Country Report Sint Maarten 1st Quarter 2015

Update Country Report Sint Maarten 10 Dec 2014

The 2015 budget is to be new government’s first priority

Event

On December 5th the College Financieel Toezicht (CFT, the independent public-sector financial supervision body) announced that it would give Sint Maarten legislators until January 31st, a 45-day extension, to approve a draft budget for 2015. The extension was granted amid delays in forming a government following inconclusive elections on August 29th.

Analysis

The CFT, a four-member body that includes representatives from Sint Maarten, Curaçao and the Netherlands, was created in the wake of the October 10th 2010 dissolution of the Netherlands Antilles, with the aim of imposing fiscal discipline on the grouping's members, each of which has a history of troubled finances. The islands, including Sint Maarten, received extensive debt-relief from the Dutch government in exchange for accepting the CFT's supervision, which requires that legislators approve the coming year's budget by December 15th annually.

Sint Maarten has historically missed the target date for budget approval. In 2013 complications in presenting the 2014 budget led to threats from the Netherlands Council of Ministers to place Sint Maarten under fiscal guardianship. At the time, facing a need to meet a 2012 revenue shortfall and compensate for prior years' deficits, the prime minister, Sarah Wescot-Williams of the Democratic Party, struggled to erase a US$36m deficit, which prompted the delays. After revisions, financial guardianship was avoided and the CFT gave its final blessing to the budget in February 2014.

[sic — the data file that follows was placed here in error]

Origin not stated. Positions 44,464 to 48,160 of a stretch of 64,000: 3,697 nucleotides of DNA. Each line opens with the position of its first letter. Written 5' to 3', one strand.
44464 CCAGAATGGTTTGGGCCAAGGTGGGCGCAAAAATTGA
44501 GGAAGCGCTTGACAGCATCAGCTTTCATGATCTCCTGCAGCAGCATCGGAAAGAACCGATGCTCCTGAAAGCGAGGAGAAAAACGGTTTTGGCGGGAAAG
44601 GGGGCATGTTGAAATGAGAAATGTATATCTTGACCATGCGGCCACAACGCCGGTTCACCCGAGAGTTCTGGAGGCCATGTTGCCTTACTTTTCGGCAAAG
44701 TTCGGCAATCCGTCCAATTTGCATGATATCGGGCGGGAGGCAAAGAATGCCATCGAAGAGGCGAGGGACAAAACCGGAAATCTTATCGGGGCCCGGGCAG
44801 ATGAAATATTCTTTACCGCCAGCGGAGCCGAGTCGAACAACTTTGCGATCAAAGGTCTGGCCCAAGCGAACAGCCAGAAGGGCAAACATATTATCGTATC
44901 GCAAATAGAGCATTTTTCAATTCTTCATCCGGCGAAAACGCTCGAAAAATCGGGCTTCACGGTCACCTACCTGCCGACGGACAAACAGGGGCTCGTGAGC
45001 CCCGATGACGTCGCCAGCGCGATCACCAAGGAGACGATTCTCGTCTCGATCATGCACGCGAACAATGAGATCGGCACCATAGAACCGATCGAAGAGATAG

The forthcoming budget faces similar challenges. The 2014 fiscal year is likely to end with a US$5.6m deficit owing to higher personnel costs and a revenue shortfall. In October, the CFT asked the government to lower its 2015 revenue projections from US$249m to US$238m, to reflect historical tax-collection levels. It also warned that perennial funding shortfalls to the public pension fund and social and health insurance programmes need to be addressed quickly. Those challenges will be managed by the incoming government, a coalition led by the United People's party. Cabinet ministers haven't yet been sworn in, owing to Dutch-mandated screening measures to ensure the government's integrity. Once they are, the first priority will be to pass the 2015 budget.

Impact on the forecast

The event is in line with our forecast scenario that the threat of financial guardianship by Dutch authorities will act to encourage fiscal responsibility over the outlook period. It also supports our view that over-optimistic revenue projections remain a continued fiscal risk.

© 2015 The Economist lntelligence Unit Ltd. All rights reserved
Whilst every effort has been taken to verify the accuracy of this information, The Economist lntelligence Unit Ltd. cannot accept any responsibility or liability for reliance by any person on this information
IMPRINT